November 13, 1922. Mr. J. Malcolm Bird,
New York City.
Dear Mr. Bird:
I have just been informed by Mr. Hopkins that you have already selected a committee to serve as investigators for the $5,000.00 offered to the mediums.
So, that there is no mistake in this, I would like to have it understood emphatically, that when I consented to be one of your committee, it was under the condition that,
- I am to know each and every man selected.
- That all conditions placed before the mediums should be thoroughly gone over with me, so that there could be no loophole for anyone to misconstrue the conditions of the manifestations required.
- Another condition is that the selected committee will go to a number of séances for investigation purposes, so that we could get a line on each other regarding the capability of actually recording in writing what was seen, as mal-observation is the curse of all description.
It was also stipulated in my condition that we are to hold conferences to see whether all the committee are agreeable to each other, because we must work in harmony.
I have more at stake than the money you are offering and that is my reputation.
As a psychic investigator, and I, therefore, ask you to give me your full confidence, as I am giving you mine. I intend to serve you faithfully, and with all the knowledge I possess, but I ask to be fully protected in this.
May I suggest that it might be advisable for us to get together again before publicity is given, so as to prevent any mistakes on all our parts. I am keenly and intensely interested in the subject and will deem it a compliment to be on the committee, but if any of the above conditions do not meet with your approval, please count me out.
The Committee as finally formed consisted of Dr. William McDougall, af Harvard University; Dr. Daniel F. Comstock, formerly of the Massachusetts Institute of Technology; Dr. Walter Franklin Prince, of the Society for Psychical Research; Hereward Carrington; and Houdini. Mr. Bird acted as Secretary for the Committee and Dr. Austin C. Lescaboura, another editor on the "Scientific American" staff, has assisted in arranging the tests and been present at most of the séances.
Following the "Scientific American's" offer of a sum of money as a prize to any medium who could successfully pass its tests, several presented themselves and gave sittings before the Committee. Among them were the Tomsons, Mrs. Josie Stewart, Valentine, and Pecararo. Bird did not invite me to the major part of the séances, whereas, as Secretary, it was his duty to do so, therefore, on learning of the Pecararo tests, I traveled from Little Rock, Arkansas, to New York, to be present at one of the Pecararo séances.
In all these investigations it would seem that Mr. Bird allowed the mediums to believe that they had practically won the prize and this is mirrored in the press reports given out by him. Dr. Prince and I strenuously objected to this course.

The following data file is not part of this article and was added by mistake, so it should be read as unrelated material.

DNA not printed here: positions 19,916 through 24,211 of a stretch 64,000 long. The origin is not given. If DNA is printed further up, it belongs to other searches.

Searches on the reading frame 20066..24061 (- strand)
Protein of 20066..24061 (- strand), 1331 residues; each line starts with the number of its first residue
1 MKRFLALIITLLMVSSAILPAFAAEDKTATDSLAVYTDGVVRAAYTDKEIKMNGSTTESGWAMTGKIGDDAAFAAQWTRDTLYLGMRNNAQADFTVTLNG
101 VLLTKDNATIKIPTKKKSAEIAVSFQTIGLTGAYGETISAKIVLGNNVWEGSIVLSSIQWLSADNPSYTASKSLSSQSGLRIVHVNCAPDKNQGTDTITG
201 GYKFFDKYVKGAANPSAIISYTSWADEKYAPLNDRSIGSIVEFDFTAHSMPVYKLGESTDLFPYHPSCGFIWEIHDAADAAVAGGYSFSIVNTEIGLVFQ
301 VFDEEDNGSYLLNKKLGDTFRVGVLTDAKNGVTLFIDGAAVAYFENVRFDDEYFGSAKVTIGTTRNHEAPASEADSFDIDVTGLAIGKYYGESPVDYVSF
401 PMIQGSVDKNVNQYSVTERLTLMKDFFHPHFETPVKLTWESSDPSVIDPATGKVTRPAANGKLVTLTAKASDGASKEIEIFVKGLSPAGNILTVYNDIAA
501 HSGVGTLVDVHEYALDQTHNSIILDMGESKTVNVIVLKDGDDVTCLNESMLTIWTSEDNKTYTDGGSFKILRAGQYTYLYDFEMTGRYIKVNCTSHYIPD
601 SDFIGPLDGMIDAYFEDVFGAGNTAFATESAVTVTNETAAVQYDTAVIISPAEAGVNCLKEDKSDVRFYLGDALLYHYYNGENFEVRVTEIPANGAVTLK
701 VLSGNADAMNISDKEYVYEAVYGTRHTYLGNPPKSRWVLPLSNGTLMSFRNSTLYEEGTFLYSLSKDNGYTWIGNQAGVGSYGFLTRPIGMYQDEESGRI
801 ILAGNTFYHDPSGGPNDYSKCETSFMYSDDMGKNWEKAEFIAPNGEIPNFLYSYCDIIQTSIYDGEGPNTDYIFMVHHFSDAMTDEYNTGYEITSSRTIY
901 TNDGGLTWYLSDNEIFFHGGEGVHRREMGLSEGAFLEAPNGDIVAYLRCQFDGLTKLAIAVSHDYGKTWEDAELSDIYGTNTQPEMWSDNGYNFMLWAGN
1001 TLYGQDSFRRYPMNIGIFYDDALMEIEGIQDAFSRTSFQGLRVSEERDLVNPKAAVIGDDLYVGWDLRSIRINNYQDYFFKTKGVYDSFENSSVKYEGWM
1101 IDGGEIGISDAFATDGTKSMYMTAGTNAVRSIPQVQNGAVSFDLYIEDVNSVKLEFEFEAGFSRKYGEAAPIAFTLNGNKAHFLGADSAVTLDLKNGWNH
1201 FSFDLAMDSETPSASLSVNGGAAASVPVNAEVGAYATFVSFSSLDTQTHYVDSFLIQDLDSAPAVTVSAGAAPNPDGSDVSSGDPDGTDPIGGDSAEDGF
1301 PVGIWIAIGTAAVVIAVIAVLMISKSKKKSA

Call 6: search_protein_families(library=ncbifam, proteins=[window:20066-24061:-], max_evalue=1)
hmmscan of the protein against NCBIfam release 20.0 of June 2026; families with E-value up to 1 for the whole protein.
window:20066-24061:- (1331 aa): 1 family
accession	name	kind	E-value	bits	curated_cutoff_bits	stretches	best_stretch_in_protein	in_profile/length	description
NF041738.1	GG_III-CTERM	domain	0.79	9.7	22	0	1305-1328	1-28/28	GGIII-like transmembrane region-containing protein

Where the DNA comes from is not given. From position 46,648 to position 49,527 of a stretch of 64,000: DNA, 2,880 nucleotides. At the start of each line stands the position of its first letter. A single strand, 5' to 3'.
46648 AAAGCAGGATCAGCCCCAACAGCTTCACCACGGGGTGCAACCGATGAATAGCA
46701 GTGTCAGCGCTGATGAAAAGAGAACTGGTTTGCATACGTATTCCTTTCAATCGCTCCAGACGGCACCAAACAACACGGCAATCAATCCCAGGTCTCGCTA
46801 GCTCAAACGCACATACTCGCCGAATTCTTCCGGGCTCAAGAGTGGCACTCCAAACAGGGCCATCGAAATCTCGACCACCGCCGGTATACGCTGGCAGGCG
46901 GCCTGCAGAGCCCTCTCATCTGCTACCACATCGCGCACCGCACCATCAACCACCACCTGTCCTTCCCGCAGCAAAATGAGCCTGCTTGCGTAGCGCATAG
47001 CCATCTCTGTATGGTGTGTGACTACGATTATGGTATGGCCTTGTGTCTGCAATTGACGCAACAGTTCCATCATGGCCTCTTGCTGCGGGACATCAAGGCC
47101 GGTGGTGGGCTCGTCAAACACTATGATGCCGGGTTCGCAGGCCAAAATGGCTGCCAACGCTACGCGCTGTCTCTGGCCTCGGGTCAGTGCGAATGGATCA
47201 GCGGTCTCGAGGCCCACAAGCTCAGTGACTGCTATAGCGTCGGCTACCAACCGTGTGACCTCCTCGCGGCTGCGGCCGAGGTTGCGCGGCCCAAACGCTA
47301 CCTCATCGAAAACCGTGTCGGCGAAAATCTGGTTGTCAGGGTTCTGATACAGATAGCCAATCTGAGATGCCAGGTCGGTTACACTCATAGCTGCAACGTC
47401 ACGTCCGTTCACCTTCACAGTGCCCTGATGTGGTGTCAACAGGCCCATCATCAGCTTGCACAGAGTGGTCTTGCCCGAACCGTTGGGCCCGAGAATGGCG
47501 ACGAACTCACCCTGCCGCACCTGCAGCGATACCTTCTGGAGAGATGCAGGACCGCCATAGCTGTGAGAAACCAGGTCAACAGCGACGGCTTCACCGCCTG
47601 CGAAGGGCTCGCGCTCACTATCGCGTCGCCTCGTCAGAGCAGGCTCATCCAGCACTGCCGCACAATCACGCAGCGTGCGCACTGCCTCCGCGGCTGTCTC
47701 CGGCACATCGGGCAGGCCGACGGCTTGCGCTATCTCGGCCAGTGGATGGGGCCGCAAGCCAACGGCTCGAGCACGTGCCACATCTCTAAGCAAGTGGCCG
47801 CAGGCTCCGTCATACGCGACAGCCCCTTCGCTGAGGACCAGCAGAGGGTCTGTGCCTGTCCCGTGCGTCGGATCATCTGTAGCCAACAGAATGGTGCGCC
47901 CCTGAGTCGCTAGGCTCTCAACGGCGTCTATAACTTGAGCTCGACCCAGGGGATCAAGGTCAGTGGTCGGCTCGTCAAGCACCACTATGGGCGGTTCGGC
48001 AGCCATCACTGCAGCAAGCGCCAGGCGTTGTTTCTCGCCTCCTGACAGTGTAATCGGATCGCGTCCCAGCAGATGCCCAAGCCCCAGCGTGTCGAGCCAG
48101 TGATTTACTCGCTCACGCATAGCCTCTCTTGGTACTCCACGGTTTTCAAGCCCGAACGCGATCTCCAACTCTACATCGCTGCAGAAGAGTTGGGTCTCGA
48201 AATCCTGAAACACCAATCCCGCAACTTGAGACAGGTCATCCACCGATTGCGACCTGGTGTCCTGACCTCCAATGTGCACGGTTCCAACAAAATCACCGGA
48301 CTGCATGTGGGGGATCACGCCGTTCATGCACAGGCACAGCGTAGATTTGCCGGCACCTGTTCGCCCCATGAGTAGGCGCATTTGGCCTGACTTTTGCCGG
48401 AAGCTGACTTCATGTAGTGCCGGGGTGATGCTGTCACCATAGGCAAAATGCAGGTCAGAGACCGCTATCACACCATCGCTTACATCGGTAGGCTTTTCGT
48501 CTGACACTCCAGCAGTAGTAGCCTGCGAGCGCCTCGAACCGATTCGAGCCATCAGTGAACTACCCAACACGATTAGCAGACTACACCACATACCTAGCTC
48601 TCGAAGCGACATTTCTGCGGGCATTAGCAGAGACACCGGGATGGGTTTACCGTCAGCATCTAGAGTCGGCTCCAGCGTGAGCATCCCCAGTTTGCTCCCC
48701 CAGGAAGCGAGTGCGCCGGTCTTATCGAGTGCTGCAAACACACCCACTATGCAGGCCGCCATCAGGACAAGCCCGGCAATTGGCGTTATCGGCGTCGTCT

So far as I knew there was no other investigation under way when, on picking up a copy of the "Scientific American" early in 1924, I was surprised to find an announcement of a series of séances being held by the Committee with a certain "Margery" and judged from the reading of it that the Committee was on the verge of awarding her the prize. In the next issue of the magazine I again found mention of the mysterious medium whose identity was being hidden behind the name of "Margery," but as most all American papers carried stories giving her correct name and address before I was called into the séances, and as later she gave interviews to newspaper men, and one in particular in my presence, without denying her name, it would be ridiculous for me now to do other than call her by her right name also, Mina Crandon, wife of L.R.G. Crandon, a well-known Boston surgeon.
The "Scientific American" reports, written by Editor Bird, were such as to lead an ordinary layman to believe that the magazine had found a medium who had successfully passed all its crucial tests and to all intents and purposes was "genuine." In addition the lay reader, and the uninitiated reporter as well, were left with the impression that the Committee had approved this medium, whereas the articles only represented the opinion of Mr. Bird, who, garbing himself in a mantle of authority, had written whatever he desired, always, however, being careful to so phrase his material that later, in case the necessity arose, he could claim a certain alibi. A careful reading of the articles makes these subtleties obvious.